The Police were exactly right back years ago when they sang “Every little thing you do is magic…” In sales it’s right on the money! Doing the small things that can separate you from the competitor can make or break your sales efforts. I regularly run into customers and clients of contractors that tell me the little mistakes their contractors make in the sales process. Some of them are down right ridiculous. It always amazes me how meticulous a contractor will be on a project or design and just blow it on some small sales detail. Being conscientious in sales is just as critical as project design. Missing some small aspect is virtually unforgivable and at least inexcusable. What are these minors that can become majors? Let me tell you.

The number one faux pas, and I mean number one by a country mile, is not returning phone calls. This boggles my mind, especially with the frequency in which it occurs. Why you wouldn’t return a call from a client, positive or negative, is hard to justify. I’m not talking about always being available, I mean just calling them back. Here’s the solution, CALL THEM! Do I really have to train you here? As Nike would say; “Just do it!”

Secondly, shoddy presentation materials. I’ve seen change orders written on legal paper, quotes with coffee stains on them and information scratched out or sharpied on document. The way you present your pricing and information says a lot about how you’ll perform on the project. I don’t care how good your hand writing is, unless it’s a thank you card, type it. How does your logo look? What type of folder is your proposal in? Is your logo on the folder? How will they know it’s your quote when it’s placed on a stack of competitive quotes? Get the picture?

Thirdly, saying “please” and “thank you”. Yup, skipped all the time. I’m actually teaching my 4 year old to do this regularly. Yeah, 4 year old! We need to appreciate the opportunity our customers and clients give us. Without them we have no business. The more appreciative your are the more responsive the client will be. That’s just fact. You are not God’s gift to the construction industry. Show the gratitude your clients deserve.

Fourthly, your appearance. Now we’re getting personal. Do you look well kept? Are your clothes clean, pressed and in good repair? Think I’m kidding? I regularly see people wearing items into business meetings and I wonder ‘What were they thinking?”. Even personal hygiene comes into play. This is so basic and yet many people don’t even realize the creditability they lose through their appearance. Oh, and ball caps are not acceptable anywhere! You do look like a bumpkin wearing it into a buyout meeting. Professionalism is becoming a lost art as our business society gets more casual. Working from home on a computer has contributed to this. Taking the time to dress and groom appropriately out of respect for your customer will not only honor them, but cause you to stand out in a positive fashion in this age.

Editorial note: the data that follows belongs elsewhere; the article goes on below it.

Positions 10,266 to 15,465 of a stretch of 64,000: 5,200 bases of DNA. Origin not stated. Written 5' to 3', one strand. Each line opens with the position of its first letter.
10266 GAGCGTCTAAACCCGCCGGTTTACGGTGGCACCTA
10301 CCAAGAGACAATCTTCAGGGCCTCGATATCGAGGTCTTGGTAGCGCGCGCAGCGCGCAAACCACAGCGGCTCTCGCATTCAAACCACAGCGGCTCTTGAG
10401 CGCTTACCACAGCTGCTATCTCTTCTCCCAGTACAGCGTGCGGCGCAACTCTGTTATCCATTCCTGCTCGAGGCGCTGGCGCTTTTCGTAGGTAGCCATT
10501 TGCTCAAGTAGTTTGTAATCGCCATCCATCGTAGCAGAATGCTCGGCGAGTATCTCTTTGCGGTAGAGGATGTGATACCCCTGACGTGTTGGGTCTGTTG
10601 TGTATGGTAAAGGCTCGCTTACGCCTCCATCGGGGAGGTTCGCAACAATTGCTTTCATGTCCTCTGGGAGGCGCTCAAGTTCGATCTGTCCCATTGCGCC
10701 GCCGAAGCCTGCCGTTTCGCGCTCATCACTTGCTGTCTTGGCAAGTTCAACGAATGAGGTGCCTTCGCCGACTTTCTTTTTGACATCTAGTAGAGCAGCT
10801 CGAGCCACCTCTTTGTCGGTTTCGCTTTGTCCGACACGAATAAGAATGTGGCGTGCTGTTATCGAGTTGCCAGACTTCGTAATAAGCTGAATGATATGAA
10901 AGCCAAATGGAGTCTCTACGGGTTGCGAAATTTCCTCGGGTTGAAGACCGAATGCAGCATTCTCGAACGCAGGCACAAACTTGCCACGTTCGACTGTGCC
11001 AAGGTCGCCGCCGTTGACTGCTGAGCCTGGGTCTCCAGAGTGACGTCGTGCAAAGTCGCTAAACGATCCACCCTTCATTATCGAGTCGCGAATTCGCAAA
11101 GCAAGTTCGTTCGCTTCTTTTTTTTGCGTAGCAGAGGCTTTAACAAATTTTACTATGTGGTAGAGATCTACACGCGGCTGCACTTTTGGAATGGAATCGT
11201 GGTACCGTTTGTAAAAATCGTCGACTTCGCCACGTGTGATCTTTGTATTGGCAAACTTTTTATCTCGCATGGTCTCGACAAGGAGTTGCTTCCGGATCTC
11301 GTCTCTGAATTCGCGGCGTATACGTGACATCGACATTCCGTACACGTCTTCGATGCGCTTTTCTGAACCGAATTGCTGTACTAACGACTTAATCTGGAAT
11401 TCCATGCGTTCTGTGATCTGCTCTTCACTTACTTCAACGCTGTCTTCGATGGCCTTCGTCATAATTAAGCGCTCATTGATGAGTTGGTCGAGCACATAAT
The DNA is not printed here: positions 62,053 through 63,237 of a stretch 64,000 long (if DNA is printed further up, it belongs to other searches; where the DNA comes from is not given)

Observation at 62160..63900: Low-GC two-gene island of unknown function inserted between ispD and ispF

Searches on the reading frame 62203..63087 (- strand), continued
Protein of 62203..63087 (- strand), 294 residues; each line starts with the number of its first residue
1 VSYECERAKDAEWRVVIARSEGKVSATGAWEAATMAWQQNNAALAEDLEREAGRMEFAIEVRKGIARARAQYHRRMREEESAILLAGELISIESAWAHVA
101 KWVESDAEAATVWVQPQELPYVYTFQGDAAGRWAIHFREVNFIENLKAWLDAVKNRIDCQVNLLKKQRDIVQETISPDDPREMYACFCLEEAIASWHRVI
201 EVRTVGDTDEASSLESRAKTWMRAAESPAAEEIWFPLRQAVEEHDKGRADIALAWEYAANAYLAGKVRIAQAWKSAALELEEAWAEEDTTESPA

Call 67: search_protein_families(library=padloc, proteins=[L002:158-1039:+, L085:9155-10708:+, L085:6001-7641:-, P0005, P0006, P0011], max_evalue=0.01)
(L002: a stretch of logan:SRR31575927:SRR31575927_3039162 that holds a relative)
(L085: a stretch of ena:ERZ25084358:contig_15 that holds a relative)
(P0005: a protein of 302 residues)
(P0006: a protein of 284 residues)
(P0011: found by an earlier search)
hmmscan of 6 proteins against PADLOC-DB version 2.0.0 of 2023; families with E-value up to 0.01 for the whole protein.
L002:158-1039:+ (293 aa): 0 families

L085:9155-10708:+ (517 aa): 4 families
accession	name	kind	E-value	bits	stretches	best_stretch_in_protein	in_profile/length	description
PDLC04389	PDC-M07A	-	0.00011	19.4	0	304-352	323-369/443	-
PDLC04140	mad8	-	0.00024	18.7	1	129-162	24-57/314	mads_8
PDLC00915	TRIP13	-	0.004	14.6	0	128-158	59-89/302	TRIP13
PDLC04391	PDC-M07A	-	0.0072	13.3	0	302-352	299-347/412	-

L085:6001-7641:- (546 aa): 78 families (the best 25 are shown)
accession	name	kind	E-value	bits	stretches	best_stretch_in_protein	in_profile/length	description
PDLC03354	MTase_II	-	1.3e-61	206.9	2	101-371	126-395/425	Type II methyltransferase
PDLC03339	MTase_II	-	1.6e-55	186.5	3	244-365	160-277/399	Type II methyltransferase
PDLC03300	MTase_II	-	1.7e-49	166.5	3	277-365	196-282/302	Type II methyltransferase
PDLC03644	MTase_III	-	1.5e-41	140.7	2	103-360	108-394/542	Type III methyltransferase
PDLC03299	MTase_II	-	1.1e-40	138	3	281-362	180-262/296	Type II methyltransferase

Number five? Tracking customer data. This is a real separator. Remembering birthdays, anniversaries, kids names, favorite hobbies, topics discussed at the last meeting, promotions and whatever is crucial to the client is a lost and dying art. People love to be appreciated and talked about. Almost everyone’s favorite topic is themselves and the more you recall about someone to their face, the greater depth of relationship you will attain. This takes having a system in place to capture this information and the discipline to review it before contacting a customer or seeing them face to face. I’ll bet less than 20% of people take the time to do this in relation to their premium customers.

There are many more little things people miss. I don’t have space in this column to list them all. Cutting corners never produces positive results. You may be saving a little time but in reality you may be costing yourself vital business. Clients ask me all the time what makes great sales personnel. Truth be told it’s not a great, type A personality, it’s the person who covers the bases. Excels at the little things. I would go as far as saying it’s even more important than industry or product knowledge. I love people I meet with that take notes, ask me personal questions and send little e-mails marking events in my life. These folks are few and far between. This is somewhat teachable but making them habit is imperative. Seeing these types of issues as trivial is a quick indicator you don’t have a sales bone in your body. You may even say, “Well I produce!”. Uh, you produce in spite of yourself in all reality. You either have a good product or service, good people surrounding you or exclusivity in your product or service. That can be a short run. Me? I’d rather have the magic of doing the little things!

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